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Healing Unplugged: Conversations and…

Healing Unplugged: Conversations and Insights from Two Veteran Healing… (edition 2012)

by Bill Johnson, Randy Clark

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299378,207 (2.75)None
Title:Healing Unplugged: Conversations and Insights from Two Veteran Healing Leaders
Authors:Bill Johnson
Other authors:Randy Clark
Info:Chosen Books (2012), Edition: Original, Paperback, 176 pages
Collections:Christian Faith, Spirituality, & Theology
Tags:Christian charismatic healing, healing ministry, John Wimber, Vineyard, miracles, revival, church renewal

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Healing Unplugged: Conversations and Insights from Two Veteran Healing Leaders by Bill Johnson



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This review was written for LibraryThing Early Reviewers.
Most people studying healing ministry wants books that are laid out topically, have an index, and preferably a checklist of things to do.

This book fails in all of the above, but succeeds in being a very insightful discussion of charismatic Christian healing ministry. The authors share their experiences and insights in healing ministries in a series of interviews with each other and, in these conversations, one slowly begins to grasp that healing is not a technique or check list of things to do but a relationship with the Great Physician that is shared with those who require healing. As the conversations make clear, healing must happen on God's time and in God's way; our task is to be attentive to what God is doing or wants to do and declare it.

I will caution readers that some of the healings described in this book defy belief, and your level of trust in the testimony of the authors - and subsequently your trust in God - will determine whether you learn anything from reading it. If you have trouble believing the stories of healing and resurrection in the bible, you will have trouble reading this. But if you believe that "with God, all things are possible", this will challenge your current level of expectation of God's healing power and take it to new heights.

The book assumes that you have studied and practiced charismatic Christian healing and hence is not recommended for novices. Rather than underpin the text with scripture, the authors assume you already have that foundation and hence do not use scriptural references, which will be an issue for some prospective readers. Those critical of charismatic "revivals" like the Vineyard or the Toronto Blessing will find the book difficult and controversial - possibly heretical as well. Others will object to the use of personal experience over theological/scientific argument with references. - despite such being the usual means of sharing the gospel with non-believers. The book does pose a danger if put in the hands of people who wish to gain fame and fortune in a healing ministry and care little for the people they minister to; likewise to those who do not "test the spirits", don't seek prayerful discernment with others not intimately involved in their ministry, or who are not willing to be held accountable for their actions to a local church or denomination.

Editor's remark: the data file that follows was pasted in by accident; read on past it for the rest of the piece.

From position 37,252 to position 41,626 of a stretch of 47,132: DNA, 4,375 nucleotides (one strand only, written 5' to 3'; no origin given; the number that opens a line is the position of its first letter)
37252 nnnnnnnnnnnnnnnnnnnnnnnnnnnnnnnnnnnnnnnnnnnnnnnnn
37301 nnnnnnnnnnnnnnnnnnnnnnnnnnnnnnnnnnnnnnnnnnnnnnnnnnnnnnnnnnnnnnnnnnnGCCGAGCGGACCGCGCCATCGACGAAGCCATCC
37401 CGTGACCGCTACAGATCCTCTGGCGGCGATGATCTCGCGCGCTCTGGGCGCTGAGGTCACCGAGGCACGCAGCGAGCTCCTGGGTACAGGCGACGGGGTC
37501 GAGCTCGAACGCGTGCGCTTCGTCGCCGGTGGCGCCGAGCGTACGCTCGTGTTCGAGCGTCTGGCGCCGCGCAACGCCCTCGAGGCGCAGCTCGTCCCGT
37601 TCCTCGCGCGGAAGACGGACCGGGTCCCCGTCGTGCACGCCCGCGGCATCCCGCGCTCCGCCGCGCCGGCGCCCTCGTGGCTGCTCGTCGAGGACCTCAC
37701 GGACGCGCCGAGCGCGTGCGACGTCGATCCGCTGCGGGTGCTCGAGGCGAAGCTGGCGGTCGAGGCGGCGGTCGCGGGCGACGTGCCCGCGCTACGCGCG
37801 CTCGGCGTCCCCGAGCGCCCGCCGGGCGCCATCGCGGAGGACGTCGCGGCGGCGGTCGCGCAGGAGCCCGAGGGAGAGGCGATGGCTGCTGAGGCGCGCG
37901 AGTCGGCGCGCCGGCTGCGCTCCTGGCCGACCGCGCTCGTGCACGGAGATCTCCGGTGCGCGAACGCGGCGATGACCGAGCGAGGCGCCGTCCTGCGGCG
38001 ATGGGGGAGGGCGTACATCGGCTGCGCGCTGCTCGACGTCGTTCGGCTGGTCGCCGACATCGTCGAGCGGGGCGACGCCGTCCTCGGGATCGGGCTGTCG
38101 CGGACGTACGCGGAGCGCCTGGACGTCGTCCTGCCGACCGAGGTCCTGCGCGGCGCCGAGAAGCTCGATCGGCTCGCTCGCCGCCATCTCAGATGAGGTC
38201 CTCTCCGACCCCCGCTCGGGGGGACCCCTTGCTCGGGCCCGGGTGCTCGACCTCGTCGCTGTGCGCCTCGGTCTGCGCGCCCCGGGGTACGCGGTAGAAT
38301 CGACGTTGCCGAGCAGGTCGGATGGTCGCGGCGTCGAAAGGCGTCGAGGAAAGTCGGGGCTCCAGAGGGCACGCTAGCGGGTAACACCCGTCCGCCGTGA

But for those who want to be astonished and encouraged in ministry by stories that reveal the desire of the Lord to heal our diseases and injuries, this is highly recommended. ( )
  WellingtonWomble | Nov 21, 2012 |
This review was written for LibraryThing Early Reviewers.
The authors had much to say on their experiences of healing -- that is thought provoking and challenging. Having said that, it was also a book that was difficult to engage with and become submersed in. ( )
  bnelson520 | Oct 20, 2012 |
This review was written for LibraryThing Early Reviewers.
I have to say I didn't like this book. It did not add anything to my admittedly limited knowledge of healing, but I don't think it would even help beginners. It came across as self-congratulatory, whether or not that was the intent. If you are interested in learning about Christian healing, there are many other, much better books out there. Try Francis MacNutt for one. ( )
  BookBlogMuse | Jul 11, 2012 |
This review was written for LibraryThing Early Reviewers.
I just could not get through this book. I am physically disabled, and I found this to be another "feel good", "if you just believed God" type of books. If they were healing as they wrote, entire areas would be Christian & healthy. I think they may believe what they say, but I see no evidence that man does not suffer for Christ; in other words they say all pain is bad & God wants you happy & healthy, but I see no reason for this. Cannot recommend this book, especially for one who suffers. ( )
  SirThomasPC | Jul 5, 2012 |
This review was written for LibraryThing Early Reviewers.
Often a review seems to say more about the reviewer than the item being reviewed. This may be the case in my review.